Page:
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about the recruiting and retaining of staff for future projects. A number of the key personnel in high-visibility programs are likely to retire within the next 3 to 5 years. To the extent that certain of these programs are strongly dependent on the capabilities and leadership of single individuals, it is imperative that a plan be developed for maintaining the momentum of those projects. BFRL management should consider developing a formal succession planning program for technical staff in key programmatic areas. ACHIEVEMENT OF OBJECTIVES AND IMPACT The Materials and Construction Research Division has excellent linkage with the BFRL mission. The work of the division’s professional staff has achieved significant recognition in the building and codes and standards community, and the staff has been successful in moving research products into standards. For continued success in achieving these impacts, efforts should continue to focus on implementing performance-based standards and integrating life-cycle concepts into building design and construction practices. An important issue is the development of metrics for performance-based engineering for a range of natural and human-made hazards. The earthquake program has accepted the performance metrics being developed by the Applied Technology Council for performance-based seismic design. Although this decision is appropriate, the application of these seismic-design-based metrics to other hazards is questionable. Moreover, in the general area of performance-based engineering, there are many levels of performance short of collapse that are significant issues for structural engineers, architects, and building occupants. The BFRL has the opportunity to take a leadership role in developing these more encompassing performance metrics. This effort will require nontraditional expertise. In the fire area, in particular, the move from prescriptive to performance-based standards will encounter significant resistance from current stakeholders. Nonetheless, BFRL staff should continue their efforts in this direction. In the area of natural and human-made hazard mitigation, the issues of cost versus benefits and life-cycle analysis of alternate strategies are continuing concerns. During the current review, the BRFL staff did not evince recognition of these issues. For this work to be ultimately accepted in building codes, the issue of costs and benefits must be addressed. The BFRL research staff, in conjunction with BFRL’s Office of Applied Economics, has the unique ability to address this problem in the public interest. (There is a more detailed description of the OAE in Chapter 7, “Overarching Issues.”) The validation of high-fidelity analytical models is an underlying theme in several of the high-visibility projects. There is need for validation, but reservations about validating one computational model against another should be considered. Moreover, there is no evidence that sources of epistemic uncertainty, inherent in any analytical model regardless of scale, have been properly incorporated into the validation process. The investigators in projects in which the validation of computational models is a major research thrust should be cautious in their approach. The renewed interest in experimental research, represented especially by the NSFRL, offers more important tools for performing this validation. No nuclear plants have been designed in the United States for nearly 30 years, and codes and standards are out of date. Therefore, there is an opportunity for the BFRL to 32

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have a significant impact on the development of design and construction standards for nuclear energy facilities. CONCLUSIONS The primary activities in the Strategic Priority Area of Measurement Science for Disaster-Resilient Structures and Communities revolve around earthquake engineering and the performance of structures under multiple natural and human-made hazards. These programs build on BFRL technical achievements and contribute to a tradition of excellence sustained over a period of many years. They are widely recognized nationally and internationally, and their research products have had a significant impact on building codes and standards. The professional staff is highly capable, and the research products continue to maintain a level of technical excellence. However, there is need for a structured succession planning exercise in key areas to sustain program momentum as key staff members retire during the next several years. Two recent initiatives will leverage the established expertise of the BFRL technical staff. The National Structural Fire Resistance Laboratory is a marvelous opportunity to create a unique, world-class testing facility to support improvements in fire engineering. The Disaster and Failure Events Studies and Data Archiving initiative undoubtedly will have high visibility and, if successful, will engender valuable public and political support for BFRL research programs. Both initiatives may place heavy demands on current BFRL staff, detracting from their traditional research responsibilities and accomplishments if not carefully managed. These initiatives should be carefully managed and scrutinized as they develop. There is a proper balance between mandated programs, continuing research, and new initiatives. Within the general area of performance-based engineering, there is a need to better integrate concepts of life-cycle analysis and sustainability into building performance assessment. Attention should be given to the study of appropriate and encompassing performance metrics beyond those being developed in connection with performance-based earthquake engineering. The BFRL should examine and define its role with respect to the current and anticipated rebirth of nuclear power. RECOMMENDATIONS The recommendations of the panel based on its assessment of the Strategic Priority Area of Measurement Science for Disaster-Resilient Structures and Communities are as follows:  BFRL management should develop a formal succession planning program for technical staff in key programmatic areas.  For the NSFRL construction project, an immediate priority will be the development and implementation of a staffing plan, including the hiring of a facility manager with the authority to conduct shakedown testing of the laboratory when it is completed. A model for the sustained operation of the NSFRL should be developed, involving the coordination of in-house and extramural activities and a protocol for the selection of extramural projects and collaborative activities. The BFRL should develop its own model for the 33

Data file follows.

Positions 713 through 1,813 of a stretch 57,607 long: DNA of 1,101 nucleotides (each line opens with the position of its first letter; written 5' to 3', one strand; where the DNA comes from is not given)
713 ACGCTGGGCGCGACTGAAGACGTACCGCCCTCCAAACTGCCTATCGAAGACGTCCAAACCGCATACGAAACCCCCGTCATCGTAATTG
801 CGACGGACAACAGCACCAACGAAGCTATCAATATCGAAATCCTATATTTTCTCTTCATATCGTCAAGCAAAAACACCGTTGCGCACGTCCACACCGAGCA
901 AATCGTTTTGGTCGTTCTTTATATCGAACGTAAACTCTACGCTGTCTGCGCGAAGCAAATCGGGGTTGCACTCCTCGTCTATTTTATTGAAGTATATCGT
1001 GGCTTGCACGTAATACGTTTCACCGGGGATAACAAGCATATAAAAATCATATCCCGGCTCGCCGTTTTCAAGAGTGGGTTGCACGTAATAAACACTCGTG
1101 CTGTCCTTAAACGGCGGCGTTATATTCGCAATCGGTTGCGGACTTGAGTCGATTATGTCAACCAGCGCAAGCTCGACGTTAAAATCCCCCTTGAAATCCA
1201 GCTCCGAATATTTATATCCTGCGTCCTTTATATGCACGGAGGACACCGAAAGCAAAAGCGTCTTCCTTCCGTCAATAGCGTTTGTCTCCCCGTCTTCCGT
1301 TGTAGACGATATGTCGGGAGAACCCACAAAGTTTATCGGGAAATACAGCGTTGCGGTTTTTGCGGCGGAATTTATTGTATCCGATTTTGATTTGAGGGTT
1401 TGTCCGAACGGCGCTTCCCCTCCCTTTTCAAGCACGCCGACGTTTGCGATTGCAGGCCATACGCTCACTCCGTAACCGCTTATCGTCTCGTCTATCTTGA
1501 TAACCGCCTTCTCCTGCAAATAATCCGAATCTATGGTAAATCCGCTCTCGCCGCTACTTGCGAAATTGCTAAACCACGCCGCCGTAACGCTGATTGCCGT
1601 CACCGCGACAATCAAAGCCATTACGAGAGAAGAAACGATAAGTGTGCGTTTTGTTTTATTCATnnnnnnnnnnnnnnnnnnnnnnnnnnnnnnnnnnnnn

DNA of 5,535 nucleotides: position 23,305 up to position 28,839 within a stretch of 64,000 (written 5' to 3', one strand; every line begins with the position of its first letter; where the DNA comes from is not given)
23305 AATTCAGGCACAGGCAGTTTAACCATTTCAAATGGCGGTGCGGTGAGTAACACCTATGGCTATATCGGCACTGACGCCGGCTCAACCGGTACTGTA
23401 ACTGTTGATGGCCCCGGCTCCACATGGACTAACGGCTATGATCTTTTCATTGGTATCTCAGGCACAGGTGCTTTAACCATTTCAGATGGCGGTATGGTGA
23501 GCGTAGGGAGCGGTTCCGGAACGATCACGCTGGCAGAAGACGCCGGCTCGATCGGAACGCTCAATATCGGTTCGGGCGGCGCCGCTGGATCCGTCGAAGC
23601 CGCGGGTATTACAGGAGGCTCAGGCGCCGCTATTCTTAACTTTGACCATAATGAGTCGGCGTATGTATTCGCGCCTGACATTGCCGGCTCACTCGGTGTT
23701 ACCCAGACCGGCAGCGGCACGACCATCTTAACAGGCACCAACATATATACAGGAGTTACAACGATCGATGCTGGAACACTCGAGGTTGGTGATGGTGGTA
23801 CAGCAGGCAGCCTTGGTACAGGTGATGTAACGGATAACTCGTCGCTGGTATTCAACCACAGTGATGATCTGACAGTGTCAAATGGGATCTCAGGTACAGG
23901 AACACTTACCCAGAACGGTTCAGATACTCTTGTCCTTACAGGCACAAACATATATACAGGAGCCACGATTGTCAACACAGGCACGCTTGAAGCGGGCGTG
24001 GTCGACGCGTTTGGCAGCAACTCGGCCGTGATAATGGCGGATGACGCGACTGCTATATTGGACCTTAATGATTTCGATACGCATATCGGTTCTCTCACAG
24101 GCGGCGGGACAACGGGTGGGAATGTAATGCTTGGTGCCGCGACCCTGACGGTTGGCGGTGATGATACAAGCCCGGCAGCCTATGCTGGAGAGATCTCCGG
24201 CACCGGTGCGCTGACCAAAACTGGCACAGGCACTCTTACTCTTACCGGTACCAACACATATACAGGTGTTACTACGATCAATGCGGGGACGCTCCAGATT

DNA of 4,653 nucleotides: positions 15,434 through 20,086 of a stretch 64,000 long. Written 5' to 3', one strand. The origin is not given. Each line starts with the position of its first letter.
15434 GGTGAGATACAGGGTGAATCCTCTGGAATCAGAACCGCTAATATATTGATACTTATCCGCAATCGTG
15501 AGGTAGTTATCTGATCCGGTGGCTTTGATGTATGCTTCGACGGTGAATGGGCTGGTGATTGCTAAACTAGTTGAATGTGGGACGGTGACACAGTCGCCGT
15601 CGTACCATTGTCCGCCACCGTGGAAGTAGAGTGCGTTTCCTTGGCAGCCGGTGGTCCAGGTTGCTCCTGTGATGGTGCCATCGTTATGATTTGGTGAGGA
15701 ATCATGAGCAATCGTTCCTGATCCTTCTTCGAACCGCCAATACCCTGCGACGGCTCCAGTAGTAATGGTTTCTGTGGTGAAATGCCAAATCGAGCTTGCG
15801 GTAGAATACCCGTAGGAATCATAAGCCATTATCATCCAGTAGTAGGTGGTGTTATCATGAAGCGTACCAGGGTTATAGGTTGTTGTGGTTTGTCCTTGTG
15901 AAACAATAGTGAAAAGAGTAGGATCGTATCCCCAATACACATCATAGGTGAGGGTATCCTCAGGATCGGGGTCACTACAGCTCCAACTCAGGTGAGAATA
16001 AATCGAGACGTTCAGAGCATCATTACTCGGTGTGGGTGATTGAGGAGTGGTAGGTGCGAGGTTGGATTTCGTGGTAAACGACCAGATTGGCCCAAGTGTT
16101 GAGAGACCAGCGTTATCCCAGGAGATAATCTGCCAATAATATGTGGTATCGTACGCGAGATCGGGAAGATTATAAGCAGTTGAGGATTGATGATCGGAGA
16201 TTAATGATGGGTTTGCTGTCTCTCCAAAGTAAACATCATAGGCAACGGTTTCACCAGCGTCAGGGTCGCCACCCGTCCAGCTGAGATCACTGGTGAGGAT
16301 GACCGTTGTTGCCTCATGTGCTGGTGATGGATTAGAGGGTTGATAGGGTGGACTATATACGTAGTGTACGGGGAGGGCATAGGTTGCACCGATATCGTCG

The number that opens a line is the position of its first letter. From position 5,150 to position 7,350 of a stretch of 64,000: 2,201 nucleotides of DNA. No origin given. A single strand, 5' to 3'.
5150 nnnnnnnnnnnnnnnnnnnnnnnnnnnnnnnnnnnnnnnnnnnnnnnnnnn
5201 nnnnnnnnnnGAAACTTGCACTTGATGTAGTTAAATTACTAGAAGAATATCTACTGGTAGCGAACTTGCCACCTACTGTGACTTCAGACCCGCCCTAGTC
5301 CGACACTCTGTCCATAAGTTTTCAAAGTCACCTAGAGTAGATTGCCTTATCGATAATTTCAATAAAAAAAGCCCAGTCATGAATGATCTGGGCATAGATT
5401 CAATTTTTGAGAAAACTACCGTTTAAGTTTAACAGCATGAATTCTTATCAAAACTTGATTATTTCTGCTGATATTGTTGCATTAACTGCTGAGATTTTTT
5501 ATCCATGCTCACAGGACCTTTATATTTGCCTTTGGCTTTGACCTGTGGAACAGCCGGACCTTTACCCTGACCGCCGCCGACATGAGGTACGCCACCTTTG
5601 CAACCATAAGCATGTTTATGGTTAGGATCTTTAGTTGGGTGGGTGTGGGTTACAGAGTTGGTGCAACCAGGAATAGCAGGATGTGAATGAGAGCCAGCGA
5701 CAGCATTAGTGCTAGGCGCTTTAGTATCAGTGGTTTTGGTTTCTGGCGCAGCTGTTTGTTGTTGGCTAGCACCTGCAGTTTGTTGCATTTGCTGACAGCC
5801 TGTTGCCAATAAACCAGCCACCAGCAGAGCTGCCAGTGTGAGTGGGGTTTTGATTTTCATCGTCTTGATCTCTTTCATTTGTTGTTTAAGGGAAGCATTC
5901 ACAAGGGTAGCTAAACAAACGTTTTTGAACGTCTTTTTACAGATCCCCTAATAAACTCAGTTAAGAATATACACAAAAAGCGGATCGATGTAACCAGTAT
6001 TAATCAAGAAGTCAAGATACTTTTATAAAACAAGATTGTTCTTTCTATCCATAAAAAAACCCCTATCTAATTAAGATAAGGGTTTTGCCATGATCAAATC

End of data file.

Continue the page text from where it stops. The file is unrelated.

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selection of extramural research projects. Continued collaboration with the Fire Research Division of the BFRL will be needed.  The outcomes of the Disaster and Failure Events Studies and Data Archiving program will need to be carefully managed to achieve its potential. A protocol must be developed for balancing the needs for public access to the database and compliance with the requirements of the Freedom of Information Act, with the need for maintaining the security of potentially sensitive data. The BFRL should consider collecting other data that are of interest to the building community and useful in the support of ongoing BFRL research programs, including information on the serviceability and durability of building products.  Both of these activities may place heavy demands on current BFRL staff, detracting from their traditional research responsibilities and accomplishments, so these initiatives should be carefully managed and scrutinized as they develop, to avoid such problems.  Within the general area of performance-based engineering, there is a need to better integrate concepts of life-cycle analysis and sustainability into building performance assessment. Attention should be given to the study of appropriate and encompassing performance metrics beyond those being developed in connection with performance-based earthquake engineering. The BFRL should examine and define its role with respect to the current and anticipated rebirth of nuclear power facilities—it could have a significant impact on the development of design and construction standards.  Priority should be given to completing the National Structural Fire Resistance Laboratory on schedule and developing a management plan for its successful operation.  The investigators in projects in which the validation of computational models is a major research thrust should be cautious in their approach. The renewed interest in experimental research, represented especially by the NSFRL, offers important tools for performing this validation.  The wind research program continues to be handicapped by the lack of a wind tunnel. Consideration should be given to research partnerships with universities that may provide a mechanism for supporting experimentation. 34